I hope I’m wrong about the arguments listed above.  In a certain sense, I’m glad Apple is going so aggressively after a slice of the luxury timepiece market, because it can put the profits earned from the Watch Edition to use in service of other world-changing technology.  And, realistically, the Watch Sport is going to be the most popular model that Apple sells; it will earn the lion’s share of market attention, making it unlikely the Edition’s aura will extend beyond the diamond wrists of the elite.

I just hope the Edition price point, and its clientele, don’t come to define the full product line and overshadow the legitimately groundbreaking work that was accomplished in creating this device.

3) New Beats headphones will be important, and Jony Ive shouldn’t design them.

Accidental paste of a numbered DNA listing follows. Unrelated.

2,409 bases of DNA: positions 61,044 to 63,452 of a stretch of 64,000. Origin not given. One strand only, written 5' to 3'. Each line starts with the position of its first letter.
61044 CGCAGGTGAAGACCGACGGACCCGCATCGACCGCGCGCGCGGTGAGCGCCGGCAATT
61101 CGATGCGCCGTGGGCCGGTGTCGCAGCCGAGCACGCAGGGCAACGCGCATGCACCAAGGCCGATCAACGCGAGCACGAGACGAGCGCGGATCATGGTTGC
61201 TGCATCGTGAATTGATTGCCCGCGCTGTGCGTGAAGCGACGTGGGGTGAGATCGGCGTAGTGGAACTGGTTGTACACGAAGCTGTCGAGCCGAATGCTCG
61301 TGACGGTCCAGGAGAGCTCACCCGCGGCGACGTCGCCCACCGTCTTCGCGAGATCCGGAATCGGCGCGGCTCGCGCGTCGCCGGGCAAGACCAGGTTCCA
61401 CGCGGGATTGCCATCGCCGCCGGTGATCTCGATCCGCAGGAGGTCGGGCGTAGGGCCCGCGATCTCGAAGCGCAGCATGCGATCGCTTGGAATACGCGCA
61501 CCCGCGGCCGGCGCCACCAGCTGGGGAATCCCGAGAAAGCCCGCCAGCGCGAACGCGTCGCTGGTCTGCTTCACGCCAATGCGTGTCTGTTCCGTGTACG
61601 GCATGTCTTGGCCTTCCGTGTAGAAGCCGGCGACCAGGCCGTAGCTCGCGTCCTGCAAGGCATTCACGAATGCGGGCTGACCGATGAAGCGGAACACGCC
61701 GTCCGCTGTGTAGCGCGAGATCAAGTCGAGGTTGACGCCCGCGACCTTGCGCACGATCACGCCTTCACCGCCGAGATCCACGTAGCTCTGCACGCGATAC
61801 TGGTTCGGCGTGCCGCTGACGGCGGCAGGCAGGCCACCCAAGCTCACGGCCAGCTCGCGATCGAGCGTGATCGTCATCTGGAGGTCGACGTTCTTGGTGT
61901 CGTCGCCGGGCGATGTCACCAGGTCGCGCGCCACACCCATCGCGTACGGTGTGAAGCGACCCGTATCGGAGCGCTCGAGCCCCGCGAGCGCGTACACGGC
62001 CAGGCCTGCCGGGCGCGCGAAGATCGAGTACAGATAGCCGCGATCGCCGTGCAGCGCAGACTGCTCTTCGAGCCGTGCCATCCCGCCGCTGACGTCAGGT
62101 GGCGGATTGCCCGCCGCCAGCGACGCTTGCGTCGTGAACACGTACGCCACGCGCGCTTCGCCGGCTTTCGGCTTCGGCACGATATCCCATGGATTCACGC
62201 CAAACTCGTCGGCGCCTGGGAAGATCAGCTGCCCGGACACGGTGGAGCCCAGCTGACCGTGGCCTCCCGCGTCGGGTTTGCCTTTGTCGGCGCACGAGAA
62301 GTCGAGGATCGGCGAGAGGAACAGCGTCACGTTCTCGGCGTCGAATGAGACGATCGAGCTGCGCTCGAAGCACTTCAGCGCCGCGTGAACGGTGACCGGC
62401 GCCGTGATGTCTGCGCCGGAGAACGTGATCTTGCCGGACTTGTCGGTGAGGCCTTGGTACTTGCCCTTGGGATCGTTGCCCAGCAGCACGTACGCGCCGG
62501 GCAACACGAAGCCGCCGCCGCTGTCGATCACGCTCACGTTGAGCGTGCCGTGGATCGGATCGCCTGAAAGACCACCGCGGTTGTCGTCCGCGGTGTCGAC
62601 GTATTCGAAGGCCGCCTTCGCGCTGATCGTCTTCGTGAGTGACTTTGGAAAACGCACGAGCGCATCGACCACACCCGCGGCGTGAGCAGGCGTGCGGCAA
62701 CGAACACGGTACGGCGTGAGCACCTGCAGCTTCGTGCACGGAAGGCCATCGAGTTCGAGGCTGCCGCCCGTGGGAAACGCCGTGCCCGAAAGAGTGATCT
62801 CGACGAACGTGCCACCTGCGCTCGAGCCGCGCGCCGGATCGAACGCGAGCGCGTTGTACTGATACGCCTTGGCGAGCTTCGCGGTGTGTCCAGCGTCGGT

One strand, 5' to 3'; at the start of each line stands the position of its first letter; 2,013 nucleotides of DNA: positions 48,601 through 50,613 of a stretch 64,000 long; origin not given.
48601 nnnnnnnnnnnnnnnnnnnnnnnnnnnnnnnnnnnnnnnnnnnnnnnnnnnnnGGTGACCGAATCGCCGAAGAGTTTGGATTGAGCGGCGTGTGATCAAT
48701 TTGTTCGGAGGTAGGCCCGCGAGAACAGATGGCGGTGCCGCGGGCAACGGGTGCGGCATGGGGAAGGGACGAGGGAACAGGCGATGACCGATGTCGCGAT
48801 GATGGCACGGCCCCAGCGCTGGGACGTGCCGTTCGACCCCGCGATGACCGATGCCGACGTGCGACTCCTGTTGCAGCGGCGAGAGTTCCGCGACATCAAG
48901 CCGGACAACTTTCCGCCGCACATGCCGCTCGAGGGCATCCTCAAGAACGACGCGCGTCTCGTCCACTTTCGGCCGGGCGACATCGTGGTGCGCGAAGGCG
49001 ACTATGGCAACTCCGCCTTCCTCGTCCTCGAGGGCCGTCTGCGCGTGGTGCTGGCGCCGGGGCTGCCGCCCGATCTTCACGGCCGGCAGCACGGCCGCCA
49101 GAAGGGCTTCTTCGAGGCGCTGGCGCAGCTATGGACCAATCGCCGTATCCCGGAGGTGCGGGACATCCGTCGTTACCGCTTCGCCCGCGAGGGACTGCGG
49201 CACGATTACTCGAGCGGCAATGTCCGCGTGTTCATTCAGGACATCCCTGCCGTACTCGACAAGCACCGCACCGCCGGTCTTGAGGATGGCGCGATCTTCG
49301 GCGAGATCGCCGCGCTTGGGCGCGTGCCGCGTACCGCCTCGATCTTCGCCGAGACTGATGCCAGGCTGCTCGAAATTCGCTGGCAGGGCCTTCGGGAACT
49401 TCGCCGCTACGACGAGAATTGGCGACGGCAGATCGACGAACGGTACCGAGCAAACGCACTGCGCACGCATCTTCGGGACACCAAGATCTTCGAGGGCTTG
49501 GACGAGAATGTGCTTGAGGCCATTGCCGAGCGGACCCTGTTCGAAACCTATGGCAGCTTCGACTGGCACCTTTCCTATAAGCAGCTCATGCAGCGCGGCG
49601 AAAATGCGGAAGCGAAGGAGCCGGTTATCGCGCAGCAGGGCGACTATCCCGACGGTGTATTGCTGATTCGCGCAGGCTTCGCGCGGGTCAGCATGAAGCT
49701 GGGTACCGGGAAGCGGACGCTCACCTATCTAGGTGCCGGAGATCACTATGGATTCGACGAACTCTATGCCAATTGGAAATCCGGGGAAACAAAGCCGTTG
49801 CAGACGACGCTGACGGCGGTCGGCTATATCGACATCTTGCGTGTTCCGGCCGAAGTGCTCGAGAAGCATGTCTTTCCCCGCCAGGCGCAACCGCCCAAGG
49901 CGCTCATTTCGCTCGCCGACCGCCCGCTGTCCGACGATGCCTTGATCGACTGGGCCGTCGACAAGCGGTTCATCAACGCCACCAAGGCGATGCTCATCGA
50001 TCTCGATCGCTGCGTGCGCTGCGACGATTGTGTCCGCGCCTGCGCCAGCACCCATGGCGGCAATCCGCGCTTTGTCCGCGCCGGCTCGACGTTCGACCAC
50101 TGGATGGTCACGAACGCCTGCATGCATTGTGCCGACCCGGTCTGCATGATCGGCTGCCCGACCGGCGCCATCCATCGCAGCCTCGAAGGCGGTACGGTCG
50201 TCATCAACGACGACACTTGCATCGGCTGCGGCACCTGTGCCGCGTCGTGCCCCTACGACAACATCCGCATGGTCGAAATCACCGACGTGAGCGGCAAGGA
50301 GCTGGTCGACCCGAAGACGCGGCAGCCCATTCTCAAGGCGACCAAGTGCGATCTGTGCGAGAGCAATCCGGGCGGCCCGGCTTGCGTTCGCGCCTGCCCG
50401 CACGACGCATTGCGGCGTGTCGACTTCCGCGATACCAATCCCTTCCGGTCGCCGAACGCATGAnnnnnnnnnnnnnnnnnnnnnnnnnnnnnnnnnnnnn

If you haven’t already done so, go read the New Yorker’s profile of Jony Ive.  It’s an incredible, exhaustive look at the man behind Apple’s iconic products and the work his team does to make them a reality.

The emphasis here is on “exhaustive” in more ways than one.  From the opening paragraphs, it’s clear that Jony Ive is dead tired.  He owned the entire Apple Watch product build and he’s also responsible for design across the iPhone, iPad, and iOS.  That is a massive amount of oversight and work.

Jony Ive is synonymous with Apple.  If he retires in the near future, there might be even greater panic and uncertainty surrounding the company than in the wake of Steve Jobs’ death.